Nature Wisdom

With Pat Tuholske; Naturalist

Spring Wild Edibles

Spring is here and greens are growing! If you are interested in all things native and want to nourish your body, check out the wild weeds growing in your yard. Wild edibles are full of vitamins, minerals and are easily metabolized because of their purity and untamed nature. Our bodies are hungry for wholesome sustenance and utilize every nutrient in wild edibles. Native plants are key to a robust immune system. 

Be sure you have a solid identification before you consume any plant. Get a field guide, smart phone app, or research on the computer. If you are on Facebook, check out the Wild Edibles of Missouri group. And, of course, any of Euell Gibbons books are an invaluable resource. Take a walk with a naturalist or herbalist familiar with wild plants for an in-depth experiential encounter which will awaken your wild palate. 

Wild Edibles of Missouri by Jan Phillips is a vital reference with an identification guide, recipes and an index to edible uses. Unfortunately it is out of print but available on Missouri Department of Conservation website as a PDF. Go to mdc.mo.gov click on “Discover Nature”. Choose “Field Guide” from the dropdown menu and select “Edibles” at the bottom of the page. Then click on the link to Jan Phillips’ award-winning book. Look for copies on Amazon, eBay or used book stores. My copy is grubby and dog-eared from years of trips into the field, meadow and woods.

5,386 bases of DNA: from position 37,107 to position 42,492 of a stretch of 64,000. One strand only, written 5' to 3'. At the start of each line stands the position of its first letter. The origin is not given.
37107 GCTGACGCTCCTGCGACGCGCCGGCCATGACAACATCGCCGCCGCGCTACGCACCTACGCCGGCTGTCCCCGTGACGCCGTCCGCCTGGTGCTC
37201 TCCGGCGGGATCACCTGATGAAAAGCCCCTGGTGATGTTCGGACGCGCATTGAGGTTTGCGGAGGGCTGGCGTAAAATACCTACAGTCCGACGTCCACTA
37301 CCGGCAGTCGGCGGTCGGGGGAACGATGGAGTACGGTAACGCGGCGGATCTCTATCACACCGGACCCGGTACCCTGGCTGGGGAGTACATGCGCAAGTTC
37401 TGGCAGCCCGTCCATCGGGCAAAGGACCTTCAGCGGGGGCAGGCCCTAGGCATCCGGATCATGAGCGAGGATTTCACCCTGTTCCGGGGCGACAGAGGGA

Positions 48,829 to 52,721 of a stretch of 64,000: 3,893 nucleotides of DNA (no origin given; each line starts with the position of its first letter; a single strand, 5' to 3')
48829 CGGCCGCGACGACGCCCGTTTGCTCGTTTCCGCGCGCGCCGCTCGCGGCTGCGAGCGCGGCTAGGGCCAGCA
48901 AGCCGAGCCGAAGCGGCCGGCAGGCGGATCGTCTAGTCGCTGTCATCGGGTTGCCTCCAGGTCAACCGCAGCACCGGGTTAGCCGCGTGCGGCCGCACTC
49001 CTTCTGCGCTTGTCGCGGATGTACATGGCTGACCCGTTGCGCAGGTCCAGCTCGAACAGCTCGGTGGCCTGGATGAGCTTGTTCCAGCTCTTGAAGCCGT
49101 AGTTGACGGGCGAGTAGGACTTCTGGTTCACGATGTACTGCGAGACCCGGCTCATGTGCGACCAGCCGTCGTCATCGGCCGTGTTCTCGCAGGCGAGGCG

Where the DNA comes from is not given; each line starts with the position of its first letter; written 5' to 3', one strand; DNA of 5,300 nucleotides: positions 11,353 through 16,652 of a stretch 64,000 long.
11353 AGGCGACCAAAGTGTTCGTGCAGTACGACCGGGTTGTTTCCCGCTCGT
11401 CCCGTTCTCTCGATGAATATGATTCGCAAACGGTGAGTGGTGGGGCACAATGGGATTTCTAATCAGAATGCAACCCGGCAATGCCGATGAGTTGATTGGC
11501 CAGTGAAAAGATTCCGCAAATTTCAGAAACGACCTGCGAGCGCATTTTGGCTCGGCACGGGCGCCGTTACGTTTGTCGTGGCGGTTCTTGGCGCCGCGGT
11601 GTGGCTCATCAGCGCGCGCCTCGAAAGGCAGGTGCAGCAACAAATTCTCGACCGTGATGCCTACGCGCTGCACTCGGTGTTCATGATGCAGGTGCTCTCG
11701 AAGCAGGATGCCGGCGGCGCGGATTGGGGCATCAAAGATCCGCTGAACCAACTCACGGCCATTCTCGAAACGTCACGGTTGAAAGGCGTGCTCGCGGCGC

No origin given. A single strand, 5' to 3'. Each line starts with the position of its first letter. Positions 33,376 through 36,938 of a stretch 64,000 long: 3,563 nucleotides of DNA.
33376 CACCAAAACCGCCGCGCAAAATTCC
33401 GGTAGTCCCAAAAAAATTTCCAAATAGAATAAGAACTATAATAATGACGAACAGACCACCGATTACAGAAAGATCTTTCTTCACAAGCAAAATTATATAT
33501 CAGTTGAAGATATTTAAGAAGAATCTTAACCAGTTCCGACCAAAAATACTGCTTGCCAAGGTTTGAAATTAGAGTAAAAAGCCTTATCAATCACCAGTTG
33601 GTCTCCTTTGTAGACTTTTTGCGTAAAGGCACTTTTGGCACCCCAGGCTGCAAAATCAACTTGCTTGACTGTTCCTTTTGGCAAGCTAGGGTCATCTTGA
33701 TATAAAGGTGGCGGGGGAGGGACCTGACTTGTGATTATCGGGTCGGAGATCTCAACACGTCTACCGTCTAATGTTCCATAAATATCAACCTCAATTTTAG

Check your landscape this month for Chickweed, Dandelions, Plantain, Spring Beauties and Violets. Never gather and consume plants from areas where pesticides were used. 

Chickweed – look for Chickweed in your garden and shady areas. It grows in early spring, dies out in the heat of summer, then comes on strong again in the fall. The leaves and stems can be eaten raw in salad, added to eggs, blended with spinach and other greens, added to smoothies. Chickweed reduces inflammation and is high in minerals, proteins and vitamin C.

Dandelion – don’t poison the Dandelions! They are a remarkable source of vitamin A, iron, calcium, potassium, vitamin C, B vitamin complex, antioxidants and contain more protein than spinach. The leaves are best to eat in early spring before the plant flowers. Steam with vegetables, add to salads, soups, stir fry.

Plantain – there are two common varieties. One has long narrow leaves, the other has a round wide leaf. Young leaves can be harvested for a wild salad with a vinaigrette dressing. Steam a batch for a quick tasty wild treat.

Spring Beauty – one of the first spring wildflowers to bloom. To help you identify them, view the profuse masses on the sprawling lawns of Kirkwood and Webster Groves. Then go find them on your property. All parts are edible but my favorite is the “fairy spud” tuber growing several inches below the plant. They are worth the effort to dig. Eat these crunchy morsels raw and don’t bother to cook as they get mushy and musty tasting. 

Violets – one of my favorite blue spring flowers to gather and eat in salads. Nothing fancier than edible flowers! Add the leaves to soup and it will thicken. If you have an over abundance, collect the flowers and make jelly. Don’t poison the Violets! 

Make Wild Plant Pesto: combine Chickweed, Plantain and Violet Leaves. Puree to a paste consistency with olive oil. Add walnuts or pine nuts, garlic and parmesan cheese. Yum!

Enjoy the bounty of health and nutrition of Spring in Missouri! 

See Pat’s Wild Wreaths, Wheels, and Twig Art crafted from Ozark native plants at willowrainherbalgoods.com and at Green Door Art Gallery. Check out her Field Journal for her musings on the Human-Nature relationship.